ii.      We are to seek resolution to problems quickly, as they come up. When we do not, they fester, get worse, and kill the relationship. So, be a person who is willing to reconcile, to solve problems, and not escalate them, that you do all in your power to end it (Eph. 4:26-27)!
                                              iii.      Jesus is referring a contrast from the minor debt imprisonment like small claims court (although you could be held until you repaid what you owed, and your family may be sold for it) to the Sanhedrim, which was like the Supreme Court.
                                               iv.      Last penny (Greek last is quadrans penny is  Kodrantes”) to the very last, was the smallest and one of the least valuable Roman coins. 
b.      By being a person who seeks reconciliation, we will avoid needless strife and stress in our lives--especially in the church. How sad it is when secular courts have to go in and resolve deputes between brothers in the Lord!
                                                  i.      Having an unforgiving attitude is fatal to worship; we cannot truly worship God with a heart of anger, contempt, and bitterness! When we seek to worship Him in that state, it, too, is an extreme insult to Him!
                                                ii.      This attitude will have lasting consequences into eternity and judgment!
c.        Jesus calls us to deal with our anger that so often leads to murder in various forms, from literally killing someone, to destroying relationships and escalating small problems into big ones, because our pride is in the way. If we truly desire to be His disciple, we will be as committed to reconciliation as He is with us (John 3:5; 1 Pet. 1:22-23)! 
 
 
Questions:
 
1.    If you grew up in a family with other brothers and sisters, how did your parents settle disputes?
 
 
 
2.    How do you handle anger, yours as well as other’s anger directed at you or a family member?
 
 
 
3.    How would you define “uncontrolled anger”?
 
 
 
4.    How do you feel, knowing that God is concerned with details, and He gives us specific issues that are the root causes of sin and unrighteousness?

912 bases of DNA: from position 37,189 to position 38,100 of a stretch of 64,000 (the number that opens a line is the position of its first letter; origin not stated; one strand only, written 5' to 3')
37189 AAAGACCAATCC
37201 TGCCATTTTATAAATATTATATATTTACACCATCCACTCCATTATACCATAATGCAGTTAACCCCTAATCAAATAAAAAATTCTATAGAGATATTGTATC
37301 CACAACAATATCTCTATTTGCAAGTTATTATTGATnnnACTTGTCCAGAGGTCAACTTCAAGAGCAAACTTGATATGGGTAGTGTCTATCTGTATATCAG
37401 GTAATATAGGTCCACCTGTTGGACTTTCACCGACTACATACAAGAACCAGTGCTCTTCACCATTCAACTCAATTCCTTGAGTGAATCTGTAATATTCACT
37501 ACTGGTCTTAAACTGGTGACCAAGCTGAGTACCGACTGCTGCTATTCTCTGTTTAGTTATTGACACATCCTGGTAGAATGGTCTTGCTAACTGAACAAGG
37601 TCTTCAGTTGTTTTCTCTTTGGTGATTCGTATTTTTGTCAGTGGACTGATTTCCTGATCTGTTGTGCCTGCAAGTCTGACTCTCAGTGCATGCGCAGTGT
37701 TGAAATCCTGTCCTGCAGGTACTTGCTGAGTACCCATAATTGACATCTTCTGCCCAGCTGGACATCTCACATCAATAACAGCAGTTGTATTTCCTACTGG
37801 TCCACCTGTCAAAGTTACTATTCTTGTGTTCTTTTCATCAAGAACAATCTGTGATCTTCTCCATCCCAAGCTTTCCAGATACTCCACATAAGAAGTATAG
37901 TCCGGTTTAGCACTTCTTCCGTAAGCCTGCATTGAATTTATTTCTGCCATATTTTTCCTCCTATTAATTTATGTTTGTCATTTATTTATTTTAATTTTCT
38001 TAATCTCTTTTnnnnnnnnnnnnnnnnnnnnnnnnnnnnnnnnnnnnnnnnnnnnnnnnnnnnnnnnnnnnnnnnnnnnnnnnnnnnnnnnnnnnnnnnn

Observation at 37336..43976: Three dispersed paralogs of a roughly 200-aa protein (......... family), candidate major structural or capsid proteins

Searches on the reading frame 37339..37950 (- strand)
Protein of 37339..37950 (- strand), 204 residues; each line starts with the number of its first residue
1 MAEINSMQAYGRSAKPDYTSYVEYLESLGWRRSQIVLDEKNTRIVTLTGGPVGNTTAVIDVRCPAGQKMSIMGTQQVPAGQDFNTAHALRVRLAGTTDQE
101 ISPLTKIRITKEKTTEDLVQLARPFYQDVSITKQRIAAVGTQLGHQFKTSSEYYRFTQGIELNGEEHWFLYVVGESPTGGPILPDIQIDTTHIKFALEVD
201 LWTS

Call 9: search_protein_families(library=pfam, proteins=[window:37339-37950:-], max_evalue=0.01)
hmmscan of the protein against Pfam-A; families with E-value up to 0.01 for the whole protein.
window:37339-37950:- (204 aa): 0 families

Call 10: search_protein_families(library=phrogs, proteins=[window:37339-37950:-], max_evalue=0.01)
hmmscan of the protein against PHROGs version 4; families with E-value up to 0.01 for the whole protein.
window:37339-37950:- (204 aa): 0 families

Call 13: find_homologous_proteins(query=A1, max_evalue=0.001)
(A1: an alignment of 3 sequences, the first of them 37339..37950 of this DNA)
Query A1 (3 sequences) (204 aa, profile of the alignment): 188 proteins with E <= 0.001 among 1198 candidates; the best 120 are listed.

5.    When you see specific issues you are struggling with in Scripture, such as anger, how do you respond? How should you respond?
 
 
 
6.    Can you name a behavior that you have exhibited, that is a reflection of your motives?
 
 
 
7.    In your experience what “sin chain,” or root problem, have you seen as the cause of most problems in your personal life, church, or society at large?
 
 
 
8.    What led up to that problem?
 
 
 
9.    What could have happened if you had cut the top link of the sin chain in that problem?
 
 
 
10. How do you feel when someone calls you stupid? How should you respond to it?
 
 
 
11. What is the quintessential thing that God hates the most? Why do you practice it?
 
 
 
12. How should you handle foul and harmful language coming from you, or directed at you? What does Christ expect of your words?
 
 
 
13. As a Christian, you have been liberated from God’s wrath and a future in Hell. Did that liberation cause a sense of wonder and a response of, “Wow, look what God did for me?”
 
 
 
14. What would happen if you refused to deal with sin through repentance? What would be the lasting, and dire consequences, both here on earth, and for eternity to come?
 
 
 
15. What can you do to consider and control your motives, and the root causes of broken relationships, sin, and murder?
 
 
 
16. We have a call to keep our relationships healthy by being people who are willing to relinquish pride, and seek forgiveness and reconciliation. This is essential before we can go to God. So, what are the steps you need to take to make this more of a reality in your life and relationships?
 
 
 
17. Why would an unforgiving attitude be fatal to worship?
 
 
 
18. Since God reconciled Himself to us, when we refuse to do likewise with others, how would it be an extreme insult to Him?
 
 
 
19. What good would it do to ask for forgiveness or help from Christ, if we are unwilling to do such a small thing for someone else?
 
 
 
20. How can you prepare yourself to seek resolution to problems quickly, as they come up?
 
              
 
      We must be aware of the serious destructive nature of anger. Jesus calls us to deal with our anger that so often leads to murder in various forms, from literally killing someone, to destroying relationships, and escalating small problem into big ones, because our pride is in the way. If we truly desire to be His disciple, we will be committed to reconciliation with others as He is with us (John 3:5; 1 Pet. 1:22-23)! 
 
 
© 2002 R. J. Krejcir Into Thy Word Ministries www.intothyword.org